Fourth Sunday in Advent

I send out more cards and letters in the last two weeks of December than I do the rest of the year.  It seems to be a time for reviving relationships and reconnecting with people who have moved off stage and into the shadows of my life.  They were once prominent figures with whom interacted, but now I forget some of the details in their lives and biographies.  It is just more evidence of how fragile and vulnerable relationships can be. They need to be tended and cared for.  To be re-affirmed and revived.

We keep up contacts, but there is something ambiguous about that word.  We can limit it to the superficial and perfunctory.  Most of us depend on the sentiments already printed on a card.  Or we resort to the internet or texting.  The flat words are supposed to bear all the emotional weight we mean. Let’s not get too personal.  That seems like an invasion of privacy.  It might be more than they care to hear.  Quick, temporary, and fragile.  We recently used the term “elevator conversations” in a community dialogue.  It is the minimal exchange we use to be a little sociable while restricting our involvement.  How’s the weather, traffic?  What did you think of that game yesterday?  The exchange is safe, limited, and obvious.

It can turn our that most of our contacts are safe, limited, and obvious.  They protect and affirm our self-understanding.  They reflect our well-being, security, status, financial level, our positions, opinions, and beliefs.  We are like David, at rest from all our enemies and ready to do whatever we have in mind.  Even our conversation with God can limit itself to “elevator talk.”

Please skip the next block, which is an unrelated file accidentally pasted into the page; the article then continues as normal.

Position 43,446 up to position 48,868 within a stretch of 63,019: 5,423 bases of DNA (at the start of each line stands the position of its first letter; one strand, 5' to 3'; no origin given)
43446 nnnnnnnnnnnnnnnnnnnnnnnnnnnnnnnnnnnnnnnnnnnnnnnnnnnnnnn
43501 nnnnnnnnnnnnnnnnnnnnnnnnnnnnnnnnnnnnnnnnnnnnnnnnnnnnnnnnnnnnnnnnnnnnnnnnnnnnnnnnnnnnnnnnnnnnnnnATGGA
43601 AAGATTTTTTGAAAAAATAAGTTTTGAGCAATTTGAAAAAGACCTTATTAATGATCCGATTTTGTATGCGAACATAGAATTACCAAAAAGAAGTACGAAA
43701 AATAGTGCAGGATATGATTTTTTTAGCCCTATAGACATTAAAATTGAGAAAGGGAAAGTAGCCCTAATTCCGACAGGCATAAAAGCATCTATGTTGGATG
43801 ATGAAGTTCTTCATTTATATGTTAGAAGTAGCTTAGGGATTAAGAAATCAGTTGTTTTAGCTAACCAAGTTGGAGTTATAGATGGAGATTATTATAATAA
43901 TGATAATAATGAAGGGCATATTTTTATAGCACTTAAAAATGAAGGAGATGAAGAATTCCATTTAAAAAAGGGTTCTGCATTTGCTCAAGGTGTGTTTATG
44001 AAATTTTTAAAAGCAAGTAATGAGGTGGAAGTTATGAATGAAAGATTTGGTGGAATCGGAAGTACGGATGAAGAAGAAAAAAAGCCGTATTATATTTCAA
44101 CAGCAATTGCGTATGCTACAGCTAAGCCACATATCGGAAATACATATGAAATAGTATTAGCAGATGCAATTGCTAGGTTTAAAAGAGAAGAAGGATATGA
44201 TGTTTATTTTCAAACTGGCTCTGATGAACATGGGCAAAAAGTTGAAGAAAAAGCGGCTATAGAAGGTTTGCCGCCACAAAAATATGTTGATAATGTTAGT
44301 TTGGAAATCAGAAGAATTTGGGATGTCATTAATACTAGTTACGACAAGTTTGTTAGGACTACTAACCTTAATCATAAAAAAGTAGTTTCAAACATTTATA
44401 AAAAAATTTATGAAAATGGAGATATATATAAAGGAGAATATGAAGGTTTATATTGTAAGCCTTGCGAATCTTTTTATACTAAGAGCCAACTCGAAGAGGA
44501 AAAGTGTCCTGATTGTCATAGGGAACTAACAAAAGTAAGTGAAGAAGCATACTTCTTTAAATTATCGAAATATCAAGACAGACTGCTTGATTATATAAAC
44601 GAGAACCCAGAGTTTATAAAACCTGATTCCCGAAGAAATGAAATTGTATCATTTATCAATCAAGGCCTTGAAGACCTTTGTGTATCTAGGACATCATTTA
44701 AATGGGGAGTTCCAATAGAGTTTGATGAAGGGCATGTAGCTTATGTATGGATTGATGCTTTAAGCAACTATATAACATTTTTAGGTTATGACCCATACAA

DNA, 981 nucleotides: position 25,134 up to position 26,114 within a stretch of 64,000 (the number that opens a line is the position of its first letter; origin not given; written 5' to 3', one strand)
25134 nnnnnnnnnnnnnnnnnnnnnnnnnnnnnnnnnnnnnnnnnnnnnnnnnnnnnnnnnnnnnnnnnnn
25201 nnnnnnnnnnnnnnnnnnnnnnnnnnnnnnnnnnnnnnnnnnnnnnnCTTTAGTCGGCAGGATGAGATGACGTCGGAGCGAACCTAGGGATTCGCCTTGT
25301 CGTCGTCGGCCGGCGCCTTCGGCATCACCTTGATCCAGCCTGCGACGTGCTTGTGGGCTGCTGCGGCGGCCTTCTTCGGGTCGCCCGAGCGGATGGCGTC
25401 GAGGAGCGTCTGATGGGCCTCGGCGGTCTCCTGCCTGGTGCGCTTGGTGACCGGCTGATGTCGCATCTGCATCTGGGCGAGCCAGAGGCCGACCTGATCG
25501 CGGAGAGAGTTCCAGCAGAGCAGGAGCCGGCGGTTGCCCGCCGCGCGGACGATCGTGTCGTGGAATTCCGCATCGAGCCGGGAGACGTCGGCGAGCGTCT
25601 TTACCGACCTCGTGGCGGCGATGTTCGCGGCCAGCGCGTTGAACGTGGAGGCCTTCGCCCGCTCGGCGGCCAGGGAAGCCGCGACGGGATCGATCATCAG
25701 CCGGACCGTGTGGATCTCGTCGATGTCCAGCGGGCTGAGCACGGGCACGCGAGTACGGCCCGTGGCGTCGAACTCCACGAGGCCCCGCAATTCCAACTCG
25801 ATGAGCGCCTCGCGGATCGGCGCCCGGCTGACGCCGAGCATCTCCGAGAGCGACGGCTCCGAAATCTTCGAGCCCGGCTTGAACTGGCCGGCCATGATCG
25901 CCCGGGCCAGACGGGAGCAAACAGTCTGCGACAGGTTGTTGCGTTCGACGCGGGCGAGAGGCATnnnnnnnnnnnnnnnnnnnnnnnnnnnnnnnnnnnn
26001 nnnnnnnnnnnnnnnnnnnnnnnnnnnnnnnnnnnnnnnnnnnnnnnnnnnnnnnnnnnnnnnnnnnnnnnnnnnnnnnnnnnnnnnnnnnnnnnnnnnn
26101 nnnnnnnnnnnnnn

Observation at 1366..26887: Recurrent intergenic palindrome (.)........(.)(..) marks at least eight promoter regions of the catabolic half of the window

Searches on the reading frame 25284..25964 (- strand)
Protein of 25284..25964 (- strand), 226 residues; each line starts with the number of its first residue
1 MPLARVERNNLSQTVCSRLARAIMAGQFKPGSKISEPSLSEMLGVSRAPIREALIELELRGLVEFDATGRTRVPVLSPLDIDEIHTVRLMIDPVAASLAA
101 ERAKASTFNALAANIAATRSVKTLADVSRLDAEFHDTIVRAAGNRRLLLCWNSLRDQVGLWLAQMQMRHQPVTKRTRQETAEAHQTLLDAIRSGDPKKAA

God’s word to us, his contact with us is seldom a Congratulations for all the wonderful things you have done.   It is I who have done all these things.  His word and contact are generally disturbing.  She was troubled.  How can this be?  The word addresses us personally, calls us by name.  Our name is the whole of our being: how we are seen and known, the unknown, the past, the potential, who we are called to be.  There is a virginal point in the depths of our soul that only comes alive when spoken to by God.  Only God knows that name.  He sees something in us that we don’t see, but are called to acknowledge in our lives and action.  Let it be done to me.  Very personal and invasive of our “privacy.”  We are favored.  Seen and addressed by a God who connects to us in the incarnation of the word  in our lives.  Our history and life are suffused with the life of God and his people.  This is a relationship and contact which changes everything.  It addresses and awakens our admission that we need to trust, to belong, to be appreciated and to appreciate.  This is really emotionally significant conversation. Fear not.  Don’t close the door to the one who stands outside and knocks